Top Ten Collaboration Lessons from Collaboration Strategists

When my Canadian joint venture partner Monique MacKinnon and I met a year ago, we each had an intention of working collaboratively. She’s an extrovert and I’m an introvert so we have a good balance in our teamwork. I’m just not sure either of us envisioned where our meeting would take us. The collaboration lessons we’ve learned have been numerous. Here is the list which we call, Top 10 Reasons Why Collaborating Could Give You Nightmares:

    There’s no doubt that business collaborations are a hugely successful way for an entrepreneur or small business to grow. But, you can either curse or celebrate collaborations. Here are the top ten reasons you may be avoiding them.

    1. Previous collaborations have failed you.

    One of the biggest fears comes from what you may have already experienced in collaborating. It’s similar to how people answer my workshop question, “When you think of salesperson, what comes to mind?” The words captured on the easel are in line with, sleazy, high-pressure, dishonest, and the list goes on. Why? Previous experiences are on the top of mind.

    2. It means working toward clearer communication.

    A great number of collaboration efforts are initiated online. Email is a primary mode of communication but don’t rely it. An email that asks, “Do you get this blog?” might be answered, “No, I don’t get it.” Misinterpretation can be rampant with assumptions, poor word choice and poor listening leading the way.

    3. Online it can begin to seem 140 characters is enough.

    Successful collaborations because you have tens of thousands of followers, do not create a magic carpet ride flowing along the 140-character stream.

    4. In-person, your presence will be required.

    Nothing can replace an in-person meeting. You lose the ability for understanding the full message from people with out including the distinct advantage of meeting in-person.

    5. Agreements will take more time than on your own.

    Collaboration is time consuming. Instead of just one company or one person creating and delivering, there are now, two or more coming together and to create something new. The timeline is suddenly stretched out.

    6. Access to collaboration tools may be required.

    Working across international borders and time zones, without places to share documents or ideas momentum, can slow progress down.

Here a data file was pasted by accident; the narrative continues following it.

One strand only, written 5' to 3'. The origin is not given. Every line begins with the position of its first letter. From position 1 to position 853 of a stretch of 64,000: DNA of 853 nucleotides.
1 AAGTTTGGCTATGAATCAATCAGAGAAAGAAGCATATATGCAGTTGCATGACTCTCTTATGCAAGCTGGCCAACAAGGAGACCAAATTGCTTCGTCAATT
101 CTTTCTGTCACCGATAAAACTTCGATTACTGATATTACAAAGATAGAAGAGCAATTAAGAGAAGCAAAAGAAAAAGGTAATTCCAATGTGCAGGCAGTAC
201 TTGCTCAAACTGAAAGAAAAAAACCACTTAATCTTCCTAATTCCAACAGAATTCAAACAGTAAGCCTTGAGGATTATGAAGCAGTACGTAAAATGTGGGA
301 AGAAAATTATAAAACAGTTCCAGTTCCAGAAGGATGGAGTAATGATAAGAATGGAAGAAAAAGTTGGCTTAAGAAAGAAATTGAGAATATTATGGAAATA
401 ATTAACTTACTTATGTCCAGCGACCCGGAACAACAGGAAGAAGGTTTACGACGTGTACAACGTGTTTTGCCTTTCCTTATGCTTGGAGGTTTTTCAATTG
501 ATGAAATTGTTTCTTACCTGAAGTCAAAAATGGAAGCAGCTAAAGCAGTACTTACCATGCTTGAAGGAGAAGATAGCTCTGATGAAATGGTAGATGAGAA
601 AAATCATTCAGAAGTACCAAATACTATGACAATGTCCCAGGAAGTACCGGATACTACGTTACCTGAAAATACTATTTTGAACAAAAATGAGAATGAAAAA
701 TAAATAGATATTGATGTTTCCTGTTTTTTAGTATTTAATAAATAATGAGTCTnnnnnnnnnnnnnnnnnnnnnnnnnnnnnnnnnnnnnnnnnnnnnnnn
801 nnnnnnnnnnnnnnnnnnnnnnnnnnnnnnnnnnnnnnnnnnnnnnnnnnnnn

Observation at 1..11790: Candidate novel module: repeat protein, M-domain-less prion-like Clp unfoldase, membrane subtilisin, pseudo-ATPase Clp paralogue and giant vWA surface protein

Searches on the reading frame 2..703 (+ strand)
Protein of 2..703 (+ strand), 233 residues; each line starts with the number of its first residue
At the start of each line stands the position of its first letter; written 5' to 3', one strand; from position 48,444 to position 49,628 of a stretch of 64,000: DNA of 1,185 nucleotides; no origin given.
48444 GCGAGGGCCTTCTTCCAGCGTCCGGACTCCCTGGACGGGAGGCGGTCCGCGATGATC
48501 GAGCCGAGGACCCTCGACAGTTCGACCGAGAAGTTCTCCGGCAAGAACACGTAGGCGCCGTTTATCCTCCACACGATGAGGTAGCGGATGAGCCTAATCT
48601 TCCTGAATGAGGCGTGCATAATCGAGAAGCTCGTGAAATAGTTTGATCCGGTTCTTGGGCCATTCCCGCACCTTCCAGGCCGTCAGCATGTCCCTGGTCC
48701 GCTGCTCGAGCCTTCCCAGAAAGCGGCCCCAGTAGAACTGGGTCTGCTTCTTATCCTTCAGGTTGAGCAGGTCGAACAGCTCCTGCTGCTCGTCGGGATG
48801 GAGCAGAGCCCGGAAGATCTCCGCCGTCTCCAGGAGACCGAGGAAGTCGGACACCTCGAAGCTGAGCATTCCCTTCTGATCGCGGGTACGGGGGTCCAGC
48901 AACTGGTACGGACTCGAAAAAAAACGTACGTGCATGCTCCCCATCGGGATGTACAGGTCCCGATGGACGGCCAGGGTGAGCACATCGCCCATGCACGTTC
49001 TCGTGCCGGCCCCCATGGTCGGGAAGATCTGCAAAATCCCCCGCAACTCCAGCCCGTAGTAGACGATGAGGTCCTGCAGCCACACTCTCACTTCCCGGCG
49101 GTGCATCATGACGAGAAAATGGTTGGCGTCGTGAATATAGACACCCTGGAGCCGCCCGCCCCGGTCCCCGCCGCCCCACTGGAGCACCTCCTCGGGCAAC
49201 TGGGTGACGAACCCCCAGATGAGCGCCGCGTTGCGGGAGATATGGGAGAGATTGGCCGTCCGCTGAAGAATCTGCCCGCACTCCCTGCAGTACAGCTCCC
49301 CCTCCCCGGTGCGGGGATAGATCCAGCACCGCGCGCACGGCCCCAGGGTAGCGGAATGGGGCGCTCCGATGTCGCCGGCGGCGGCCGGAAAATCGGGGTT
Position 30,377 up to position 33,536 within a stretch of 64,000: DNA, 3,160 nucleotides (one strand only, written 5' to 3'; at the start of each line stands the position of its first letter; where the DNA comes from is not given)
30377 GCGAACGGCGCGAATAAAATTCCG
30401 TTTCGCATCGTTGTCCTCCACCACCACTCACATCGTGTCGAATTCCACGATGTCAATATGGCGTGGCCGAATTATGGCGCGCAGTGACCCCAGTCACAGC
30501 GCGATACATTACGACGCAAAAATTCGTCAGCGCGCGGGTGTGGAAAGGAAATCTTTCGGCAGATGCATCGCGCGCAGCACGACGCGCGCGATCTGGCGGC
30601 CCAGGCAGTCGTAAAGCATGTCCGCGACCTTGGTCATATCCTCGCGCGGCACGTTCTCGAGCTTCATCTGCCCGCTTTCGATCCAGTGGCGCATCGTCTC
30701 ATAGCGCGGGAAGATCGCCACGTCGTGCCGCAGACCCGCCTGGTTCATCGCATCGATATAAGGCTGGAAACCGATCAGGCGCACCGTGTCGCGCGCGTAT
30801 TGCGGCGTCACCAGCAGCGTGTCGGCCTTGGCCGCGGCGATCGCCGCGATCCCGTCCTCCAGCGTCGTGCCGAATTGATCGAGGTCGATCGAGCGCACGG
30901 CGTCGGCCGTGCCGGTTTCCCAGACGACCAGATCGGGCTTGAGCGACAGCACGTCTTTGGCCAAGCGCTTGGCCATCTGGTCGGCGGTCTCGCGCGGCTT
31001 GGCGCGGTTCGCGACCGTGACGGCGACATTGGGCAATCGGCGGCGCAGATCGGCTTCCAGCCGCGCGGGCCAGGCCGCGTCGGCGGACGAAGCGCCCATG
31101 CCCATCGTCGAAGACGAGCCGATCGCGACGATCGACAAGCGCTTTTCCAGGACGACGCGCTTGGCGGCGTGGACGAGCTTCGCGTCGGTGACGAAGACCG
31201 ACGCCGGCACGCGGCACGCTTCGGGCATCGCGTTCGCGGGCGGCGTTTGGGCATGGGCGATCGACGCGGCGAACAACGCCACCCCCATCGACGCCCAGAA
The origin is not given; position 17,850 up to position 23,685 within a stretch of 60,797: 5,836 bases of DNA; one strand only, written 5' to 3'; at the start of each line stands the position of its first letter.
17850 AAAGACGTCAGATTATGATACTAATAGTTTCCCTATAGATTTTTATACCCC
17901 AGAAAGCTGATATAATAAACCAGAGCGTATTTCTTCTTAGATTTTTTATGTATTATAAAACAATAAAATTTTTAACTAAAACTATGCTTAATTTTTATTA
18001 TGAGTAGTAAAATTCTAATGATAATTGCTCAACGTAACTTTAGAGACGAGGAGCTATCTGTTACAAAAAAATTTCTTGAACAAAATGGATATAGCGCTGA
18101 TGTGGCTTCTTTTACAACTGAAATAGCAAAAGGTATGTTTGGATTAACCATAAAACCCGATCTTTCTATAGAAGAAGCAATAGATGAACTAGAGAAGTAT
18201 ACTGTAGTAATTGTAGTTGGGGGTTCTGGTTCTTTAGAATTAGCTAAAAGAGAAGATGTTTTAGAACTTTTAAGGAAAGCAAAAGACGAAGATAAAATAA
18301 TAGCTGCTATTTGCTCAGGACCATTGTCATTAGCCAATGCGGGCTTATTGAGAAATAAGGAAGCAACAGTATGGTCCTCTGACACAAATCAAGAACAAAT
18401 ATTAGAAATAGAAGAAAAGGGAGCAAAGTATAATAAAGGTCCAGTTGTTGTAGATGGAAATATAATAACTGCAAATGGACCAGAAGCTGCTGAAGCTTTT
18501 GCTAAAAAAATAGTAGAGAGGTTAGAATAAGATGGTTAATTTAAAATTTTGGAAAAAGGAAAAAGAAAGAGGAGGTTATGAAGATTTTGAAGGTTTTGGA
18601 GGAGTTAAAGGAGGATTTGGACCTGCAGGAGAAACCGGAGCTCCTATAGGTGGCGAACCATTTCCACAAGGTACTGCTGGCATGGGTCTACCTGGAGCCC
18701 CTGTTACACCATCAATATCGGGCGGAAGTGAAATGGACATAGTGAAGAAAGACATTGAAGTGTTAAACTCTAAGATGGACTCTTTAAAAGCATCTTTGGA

7. You must be ready for personal growth on many levels.

    Collaborating to create takes two, and generally slows processes down. If you are uncomfortable with delay you may add resistance to impede progress further.

    8. You’ll need to be a change leader.

    Buzzards, bats and bumblebees can each struggle and die when they find themselves with limited movement in any kind of container or space. If you are more of a follower to change, collaboration will beat you down like a limited container does to buzzards, bats and bumblebees.

    9. Disagreements are highly likely.

    Squabbles happen. You will not agree on every thing and with greater dependence on email communication over conversation, this raises the bar for more disagreement.

    10. Lack of organization and little flexibility are part of your daily agenda.

    The expression “Life happens!” when you are in collaboration has an echo effect of “”Life happens, happens, happens!” Things are going to come up for the each party that are unavoidable and can put your collaboration conversation on hold or even stop it.

    Are these nightmares unavoidable with most collaborations? They can certainly be minimized. You can take actions, shift beliefs and find better ways of being to have more collaborations that are more dreamlike.

Collaboration Strategists, Patricia Weber & Monique MacKinnon help you discover the secrets to the process of how to land success instead of flops when taking the collaboration plunge. How To Find Your Best-Fit Joint Venture Partner With Less Time And Energy plus Entrepreneurial Joint Ventures: Psychology + Soul guarantee your collaborations become successful. Just email [email protected] for your two free excerpts.

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  1. A big part of why I prefer to do everything myself is that I do not like having to deal with another persons traits and characteristics.

    It’s not that they are lazy, or obnoxious, or lack drive. It’s just that personalities are not always compatible. Unlike in a workplace setting where working together is facilitated by a separation of the job and personal traits, collaboration requires a much more intense and intimate level or teamwork.

    If I am ever to consider working with someone in that manner again, a big part of my decision will be based on whether or not I feel that this persons personality and character will compliment my own, or clash with it.

  2. Good information. 8. You’ll need to be a change leader. applies in many situations.


    Teacher: Why can’t freshwater fish live in salt water? S:The salt would give them high blood pressure.

  3. Paul, it’s crucial to take time upfront to understand the other’s personality. Even ask the person if they know what their style is using any of the style tools. If you know your own and you know theirs you can find the threads of compatibility.

    Jim, absolutely true that being on the edge of change is important even outside of collaboration.

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